Oh well! This week, I decided to give micro engraving another try! As part of Abecediary (game and typography stuff!) I have several square alphabet designs made; they are highly detailed shapes that proved to be great initial tests. The feature I really wanted to test with this project was the highest available Image Density as described in the Laser Interface+ software. While I usually etch things at an entirely respectable setting of 5, cranking it up to 7 offers a much higher amount of lines per inch. It takes much more time and is often overkill unless you’re etching incredibly fine detail into small things. Funny, that’s exactly what I’m trying to do!
While it’s hard to see in the wooden pieces (cut from the same lightly finished wood I cut the Triforce lapel pins from), the few abecediaries that were cut out of acrylic gave away an issue that I didn’t even realize until I took some nearly-macro photographs. If you don’t have an appropriate Universal Tuning setting, your etched lines will look interlaced. This happens because every line etched leftward is slightly off from every line etched rightward. This issue manifests as slightly zigzaggy vertical lines in designs, and when the setting is really off, you can end up with design elements that look like they’ve been duplicated side-to-side, almost certainly ruining the designer’s original intent.
Another mishap eagle eyes will spot is the incorrect kerf adjustment. I regularly create an offset path of about .05″ in order to account for the laser’s width. For these positively tiny applications the laser’s width is relatively much more significant, and I can see now that there should have been more space offset so that the outline cut didn’t dig into the letters as much, especially compared to the tighter inside etching.
I’m a Nintendo kid at heart, and while the SNES still holds the top spot in “greatest video game consoles ever” for me, the NES is where I spent my single-digits, and it’s easily my nostalgia weak point. I’ve got quite a few NES-related things planned out for future projects, but for this micro-engraving job, I took a few cartridge scans—only edited to black and white and contrast adjustments—and shrank them down to under an inch wide. One trace-job later for the outer cut and I had my very own tiny little Game Paks.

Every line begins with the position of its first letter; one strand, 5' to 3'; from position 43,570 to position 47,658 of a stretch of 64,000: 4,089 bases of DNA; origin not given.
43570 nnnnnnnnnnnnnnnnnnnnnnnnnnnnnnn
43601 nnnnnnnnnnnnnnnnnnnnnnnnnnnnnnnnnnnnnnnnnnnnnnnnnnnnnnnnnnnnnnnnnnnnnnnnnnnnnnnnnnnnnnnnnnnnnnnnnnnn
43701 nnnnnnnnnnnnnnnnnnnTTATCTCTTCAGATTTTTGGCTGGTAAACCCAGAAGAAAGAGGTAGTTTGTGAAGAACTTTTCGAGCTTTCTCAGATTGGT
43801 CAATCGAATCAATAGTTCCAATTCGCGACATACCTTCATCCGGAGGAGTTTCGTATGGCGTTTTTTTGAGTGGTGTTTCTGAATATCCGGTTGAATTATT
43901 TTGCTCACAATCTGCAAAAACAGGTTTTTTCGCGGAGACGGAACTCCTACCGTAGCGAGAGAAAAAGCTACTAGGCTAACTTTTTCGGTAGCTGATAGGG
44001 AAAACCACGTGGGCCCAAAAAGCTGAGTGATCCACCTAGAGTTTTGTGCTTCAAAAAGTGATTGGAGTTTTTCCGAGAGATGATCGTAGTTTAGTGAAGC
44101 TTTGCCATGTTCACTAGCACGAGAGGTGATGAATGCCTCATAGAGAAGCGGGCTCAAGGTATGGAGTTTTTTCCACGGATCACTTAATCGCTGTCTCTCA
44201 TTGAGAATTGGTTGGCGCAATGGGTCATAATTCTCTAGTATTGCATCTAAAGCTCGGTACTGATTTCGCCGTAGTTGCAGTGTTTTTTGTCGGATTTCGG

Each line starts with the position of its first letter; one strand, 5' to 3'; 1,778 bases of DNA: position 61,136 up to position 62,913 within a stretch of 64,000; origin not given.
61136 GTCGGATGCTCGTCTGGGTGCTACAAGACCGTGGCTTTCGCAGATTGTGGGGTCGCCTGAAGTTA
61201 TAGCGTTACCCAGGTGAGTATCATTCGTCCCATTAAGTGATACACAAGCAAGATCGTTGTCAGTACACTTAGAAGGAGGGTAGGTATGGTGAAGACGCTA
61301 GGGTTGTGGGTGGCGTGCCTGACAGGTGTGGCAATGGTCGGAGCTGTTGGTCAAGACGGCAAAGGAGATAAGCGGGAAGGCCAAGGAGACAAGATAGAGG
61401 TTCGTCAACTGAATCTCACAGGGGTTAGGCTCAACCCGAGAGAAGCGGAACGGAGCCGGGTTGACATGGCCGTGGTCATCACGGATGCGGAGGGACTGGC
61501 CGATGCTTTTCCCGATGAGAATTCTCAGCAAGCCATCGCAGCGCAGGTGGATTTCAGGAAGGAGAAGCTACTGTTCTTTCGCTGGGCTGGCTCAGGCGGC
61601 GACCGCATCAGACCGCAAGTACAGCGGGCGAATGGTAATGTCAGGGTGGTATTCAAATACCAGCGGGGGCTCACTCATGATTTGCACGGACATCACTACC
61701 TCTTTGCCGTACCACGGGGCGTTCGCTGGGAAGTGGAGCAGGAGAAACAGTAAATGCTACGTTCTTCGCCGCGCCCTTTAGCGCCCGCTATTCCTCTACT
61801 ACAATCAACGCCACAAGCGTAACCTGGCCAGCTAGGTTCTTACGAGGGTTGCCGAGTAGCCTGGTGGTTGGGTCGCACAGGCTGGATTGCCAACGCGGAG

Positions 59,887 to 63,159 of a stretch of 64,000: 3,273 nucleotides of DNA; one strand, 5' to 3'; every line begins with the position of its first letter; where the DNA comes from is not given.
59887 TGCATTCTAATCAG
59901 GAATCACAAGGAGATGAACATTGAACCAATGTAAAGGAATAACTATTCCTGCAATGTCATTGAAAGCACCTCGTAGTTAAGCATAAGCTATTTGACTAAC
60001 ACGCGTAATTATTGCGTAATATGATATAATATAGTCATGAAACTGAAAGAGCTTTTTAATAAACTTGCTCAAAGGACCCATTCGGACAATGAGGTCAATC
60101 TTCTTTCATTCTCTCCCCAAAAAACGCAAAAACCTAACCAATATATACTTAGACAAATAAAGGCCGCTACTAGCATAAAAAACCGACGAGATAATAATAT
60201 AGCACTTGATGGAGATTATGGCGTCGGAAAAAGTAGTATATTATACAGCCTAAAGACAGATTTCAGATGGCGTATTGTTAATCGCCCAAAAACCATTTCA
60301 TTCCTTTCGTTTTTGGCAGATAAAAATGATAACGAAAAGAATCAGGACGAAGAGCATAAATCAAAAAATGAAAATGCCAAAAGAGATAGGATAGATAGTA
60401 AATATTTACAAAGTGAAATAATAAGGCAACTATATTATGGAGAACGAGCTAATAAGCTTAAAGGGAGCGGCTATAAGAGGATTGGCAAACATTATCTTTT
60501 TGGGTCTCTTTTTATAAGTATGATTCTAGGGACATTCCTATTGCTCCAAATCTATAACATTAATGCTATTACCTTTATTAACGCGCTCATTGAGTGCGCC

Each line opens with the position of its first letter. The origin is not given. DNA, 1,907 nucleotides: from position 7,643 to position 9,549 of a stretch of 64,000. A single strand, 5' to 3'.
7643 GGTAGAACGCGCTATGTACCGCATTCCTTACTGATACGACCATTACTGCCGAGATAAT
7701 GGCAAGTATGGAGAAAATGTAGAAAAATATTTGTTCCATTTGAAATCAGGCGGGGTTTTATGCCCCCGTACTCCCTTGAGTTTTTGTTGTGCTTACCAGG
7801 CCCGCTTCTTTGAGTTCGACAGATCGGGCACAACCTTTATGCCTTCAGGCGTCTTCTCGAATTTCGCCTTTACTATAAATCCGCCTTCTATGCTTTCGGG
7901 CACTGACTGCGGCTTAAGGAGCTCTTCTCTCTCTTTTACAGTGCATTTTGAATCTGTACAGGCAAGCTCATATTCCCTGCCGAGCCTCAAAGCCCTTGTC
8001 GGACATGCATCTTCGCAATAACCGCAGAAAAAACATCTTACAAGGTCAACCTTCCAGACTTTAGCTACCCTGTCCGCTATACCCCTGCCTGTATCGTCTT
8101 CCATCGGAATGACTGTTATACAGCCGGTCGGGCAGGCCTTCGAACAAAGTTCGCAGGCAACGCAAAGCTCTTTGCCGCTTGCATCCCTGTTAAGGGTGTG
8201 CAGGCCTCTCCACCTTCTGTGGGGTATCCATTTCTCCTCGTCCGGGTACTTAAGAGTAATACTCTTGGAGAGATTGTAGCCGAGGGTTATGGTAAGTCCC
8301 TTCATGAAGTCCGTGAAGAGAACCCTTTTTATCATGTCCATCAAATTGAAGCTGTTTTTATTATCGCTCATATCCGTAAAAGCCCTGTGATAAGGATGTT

These were difficult. The halftone feature of my laser hardware got sloppy when I maxed out the density and used a grayscale photograph to etch from. In the first attempt, not photographed, the rubbing alcohol I use to clean lasered materials ate away what was left of the black cap immediately, leaving me with a tiny little pure-white copy of Super Mario Bros. 3. Several additional cuts at various universal tuning settings gave me many copies of that game, but there was another material that Jennifer really wanted me to use for a tiny NES cart.
Thus, micro Zelda was born! The messiness of the etching is unfortunate, and I had to adjust the relative brightness of certain elements quite a few times to get results that vaguely resembled the original cartridge. Still, these are so much fun to look at with a nice shiny light nearby that I feel I’m going to have to revisit the miniature Zelda cartridge after I can spend some real design time on one rather than using a Google Image-sourced cartridge scan.
My understanding of the limitations of the 2.0 laser lens suggests I could invest in a collimator and a High Power Density Focusing Optics lens to get better fine etching results. Maybe some day!